Essayistic, occasionally disconnected, but Marcus does what he does best: makes us feel smarter about what we’re putting...


Another allusive, entertaining inquiry by veteran musicologist Marcus (The Doors: A Lifetime of Listening to Five Mean Years, 2011, etc.).

The opening is an accidental tour de force: a list that runs on for a full six pages of the inductees to date into the Rock and Roll Hall of Fame, one that, though full of lacunae, is still wildly suggestive of just how influential and deep-rooted the sound is in our culture. He takes Neil Young’s observation that “rock & roll is reckless abandon” and runs with it, looking into 10 songs that are particularly emblematic. Even though any other 10, 100 or 1,000 songs might have done just as well, one cannot fault Marcus’ taste. It is just right, on the reckless abandon front, that his survey should begin with the Flamin’ Groovies jittery, diamondlike anthem “Shake Some Action,” released to the world in 1976 and heard, if not widely, by at least the right people. “I never heard Young’s words translated with more urgency, with more joy,” Marcus avers, than in the goofily named Groovies’ (“a name so stupid it can’t transcend its own irony”) song. Yet there are other candidates for best paean to reckless abandon, or perhaps best inspirer thereof, including the prolegomenon to all other songs about filthy lucre and lolly, Barrett Strong’s “Money”; the lovely but portentous Buddy Holly ballad “Crying, Waiting, Hoping”; and the Teddy Bears’ 1958 hit “To Know Him Is to Love Him,” which, though tender, became something hauntingly lost in the hands of Amy Winehouse. It’s no accident that the originals of many of these tunes lay at the heart of the early Beatles’ repertoire, nor that Phil Spector played his part in the uproarious proceedings, nor that from every measure of music, thousands of tangled storylines flow—many of which Marcus follows wherever they will lead, to our edification.

Essayistic, occasionally disconnected, but Marcus does what he does best: makes us feel smarter about what we’re putting into our ears.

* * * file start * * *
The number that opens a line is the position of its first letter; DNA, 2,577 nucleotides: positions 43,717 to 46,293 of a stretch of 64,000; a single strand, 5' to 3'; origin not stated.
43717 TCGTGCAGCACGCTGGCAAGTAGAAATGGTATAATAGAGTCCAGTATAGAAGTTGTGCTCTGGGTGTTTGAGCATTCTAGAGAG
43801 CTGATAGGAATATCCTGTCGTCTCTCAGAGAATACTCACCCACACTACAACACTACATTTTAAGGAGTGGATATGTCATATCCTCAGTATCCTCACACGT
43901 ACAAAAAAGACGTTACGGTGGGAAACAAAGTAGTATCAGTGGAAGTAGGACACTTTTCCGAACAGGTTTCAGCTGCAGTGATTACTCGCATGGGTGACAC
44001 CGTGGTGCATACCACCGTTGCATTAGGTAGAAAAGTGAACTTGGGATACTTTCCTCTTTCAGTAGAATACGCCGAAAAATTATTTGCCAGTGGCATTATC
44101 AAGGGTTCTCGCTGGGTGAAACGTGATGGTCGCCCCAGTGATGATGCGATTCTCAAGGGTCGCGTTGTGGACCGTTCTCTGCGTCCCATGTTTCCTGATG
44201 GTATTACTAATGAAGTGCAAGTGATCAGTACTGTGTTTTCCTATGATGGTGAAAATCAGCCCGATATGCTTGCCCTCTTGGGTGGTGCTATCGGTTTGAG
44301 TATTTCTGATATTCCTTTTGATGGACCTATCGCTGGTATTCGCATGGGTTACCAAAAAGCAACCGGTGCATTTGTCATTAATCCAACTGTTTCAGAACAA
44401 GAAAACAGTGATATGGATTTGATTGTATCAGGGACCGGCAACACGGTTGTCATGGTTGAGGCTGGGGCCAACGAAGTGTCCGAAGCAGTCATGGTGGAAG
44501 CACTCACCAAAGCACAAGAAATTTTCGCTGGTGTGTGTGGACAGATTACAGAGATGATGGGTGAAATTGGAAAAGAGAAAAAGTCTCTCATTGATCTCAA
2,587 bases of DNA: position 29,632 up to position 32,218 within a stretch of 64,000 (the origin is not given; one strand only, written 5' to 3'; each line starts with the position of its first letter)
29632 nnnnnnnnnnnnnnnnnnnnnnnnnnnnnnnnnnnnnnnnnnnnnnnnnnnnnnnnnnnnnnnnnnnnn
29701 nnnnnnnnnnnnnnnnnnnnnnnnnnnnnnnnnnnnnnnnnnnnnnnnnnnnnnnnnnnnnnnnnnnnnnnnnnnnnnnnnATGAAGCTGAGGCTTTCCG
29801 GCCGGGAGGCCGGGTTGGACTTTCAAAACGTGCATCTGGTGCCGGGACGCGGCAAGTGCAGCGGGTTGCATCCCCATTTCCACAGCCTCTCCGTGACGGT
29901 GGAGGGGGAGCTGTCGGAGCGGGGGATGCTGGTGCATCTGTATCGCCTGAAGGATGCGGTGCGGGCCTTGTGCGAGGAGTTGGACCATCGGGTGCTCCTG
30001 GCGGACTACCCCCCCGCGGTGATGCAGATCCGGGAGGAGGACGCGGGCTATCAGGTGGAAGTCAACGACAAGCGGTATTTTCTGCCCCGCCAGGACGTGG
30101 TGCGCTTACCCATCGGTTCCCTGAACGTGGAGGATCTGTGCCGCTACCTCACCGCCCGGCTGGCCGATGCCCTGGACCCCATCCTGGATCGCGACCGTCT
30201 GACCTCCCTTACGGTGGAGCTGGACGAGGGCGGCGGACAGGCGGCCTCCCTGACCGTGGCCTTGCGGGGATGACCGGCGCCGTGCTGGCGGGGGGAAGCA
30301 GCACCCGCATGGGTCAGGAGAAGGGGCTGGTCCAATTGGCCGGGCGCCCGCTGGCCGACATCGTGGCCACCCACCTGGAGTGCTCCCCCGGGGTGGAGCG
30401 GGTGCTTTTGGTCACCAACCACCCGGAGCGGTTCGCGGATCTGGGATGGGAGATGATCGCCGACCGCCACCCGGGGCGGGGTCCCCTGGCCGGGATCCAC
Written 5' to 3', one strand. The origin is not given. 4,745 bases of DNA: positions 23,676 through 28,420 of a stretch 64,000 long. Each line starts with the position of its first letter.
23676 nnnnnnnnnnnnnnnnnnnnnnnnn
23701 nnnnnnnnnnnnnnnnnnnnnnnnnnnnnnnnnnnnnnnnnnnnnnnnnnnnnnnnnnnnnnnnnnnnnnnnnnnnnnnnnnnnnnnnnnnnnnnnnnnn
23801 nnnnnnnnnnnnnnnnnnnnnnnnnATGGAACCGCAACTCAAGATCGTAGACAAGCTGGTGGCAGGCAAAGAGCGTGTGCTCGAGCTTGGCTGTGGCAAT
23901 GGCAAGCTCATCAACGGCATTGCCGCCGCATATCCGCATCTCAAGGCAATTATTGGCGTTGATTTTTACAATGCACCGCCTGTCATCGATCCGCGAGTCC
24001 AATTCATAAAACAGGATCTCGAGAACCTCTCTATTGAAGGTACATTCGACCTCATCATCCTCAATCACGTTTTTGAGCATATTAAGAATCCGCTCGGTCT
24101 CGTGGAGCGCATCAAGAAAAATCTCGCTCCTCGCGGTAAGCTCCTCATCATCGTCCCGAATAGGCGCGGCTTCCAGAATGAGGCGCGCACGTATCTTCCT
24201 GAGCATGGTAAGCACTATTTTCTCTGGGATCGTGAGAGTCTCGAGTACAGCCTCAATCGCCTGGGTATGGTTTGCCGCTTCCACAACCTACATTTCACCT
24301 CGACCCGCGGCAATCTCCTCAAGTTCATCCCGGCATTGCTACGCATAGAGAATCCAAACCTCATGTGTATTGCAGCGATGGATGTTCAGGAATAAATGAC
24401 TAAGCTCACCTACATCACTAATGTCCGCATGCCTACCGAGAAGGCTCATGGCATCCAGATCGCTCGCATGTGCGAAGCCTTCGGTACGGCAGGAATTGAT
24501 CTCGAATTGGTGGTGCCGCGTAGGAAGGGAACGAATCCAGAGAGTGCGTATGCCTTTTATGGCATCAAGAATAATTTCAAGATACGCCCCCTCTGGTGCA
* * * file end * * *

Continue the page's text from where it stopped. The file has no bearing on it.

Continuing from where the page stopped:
Pub Date: Sept. 2, 2014

ISBN: 978-0-300-18737-3

Page Count: 320

Publisher: Yale Univ.

Review Posted Online: July 2, 2014

Kirkus Reviews Issue: June 15, 2014

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Stricter than, say, Bergen Evans or W3 ("disinterested" means impartial — period), Strunk is in the last analysis...



Privately published by Strunk of Cornell in 1918 and revised by his student E. B. White in 1959, that "little book" is back again with more White updatings.

Stricter than, say, Bergen Evans or W3 ("disinterested" means impartial — period), Strunk is in the last analysis (whoops — "A bankrupt expression") a unique guide (which means "without like or equal").

Pub Date: May 15, 1972

ISBN: 0205632645

Page Count: 105

Publisher: Macmillan

Review Posted Online: Oct. 28, 2011

Kirkus Reviews Issue: May 1, 1972

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From the national correspondent for PBS's MacNeil-Lehrer Newshour: a moving memoir of her youth in the Deep South and her role in desegregating the Univ. of Georgia. The eldest daughter of an army chaplain, Hunter-Gault was born in what she calls the ``first of many places that I would call `my place' ''—the small village of Due West, tucked away in a remote little corner of South Carolina. While her father served in Korea, Hunter-Gault and her mother moved first to Covington, Georgia, and then to Atlanta. In ``L.A.'' (lovely Atlanta), surrounded by her loving family and a close-knit black community, the author enjoyed a happy childhood participating in activities at church and at school, where her intellectual and leadership abilities soon were noticed by both faculty and peers. In high school, Hunter-Gault found herself studying the ``comic-strip character Brenda Starr as I might have studied a journalism textbook, had there been one.'' Determined to be a journalist, she applied to several colleges—all outside of Georgia, for ``to discourage the possibility that a black student would even think of applying to one of those white schools, the state provided money for black students'' to study out of state. Accepted at Michigan's Wayne State, the author was encouraged by local civil-rights leaders to apply, along with another classmate, to the Univ. of Georgia as well. Her application became a test of changing racial attitudes, as well as of the growing strength of the civil-rights movement in the South, and Gault became a national figure as she braved an onslaught of hostilities and harassment to become the first black woman to attend the university. A remarkably generous, fair-minded account of overcoming some of the biggest, and most intractable, obstacles ever deployed by southern racists. (Photographs—not seen.)

Pub Date: Nov. 1, 1992

ISBN: 0-374-17563-2

Page Count: 192

Publisher: Farrar, Straus and Giroux

Review Posted Online: May 20, 2010

Kirkus Reviews Issue: Sept. 1, 1992

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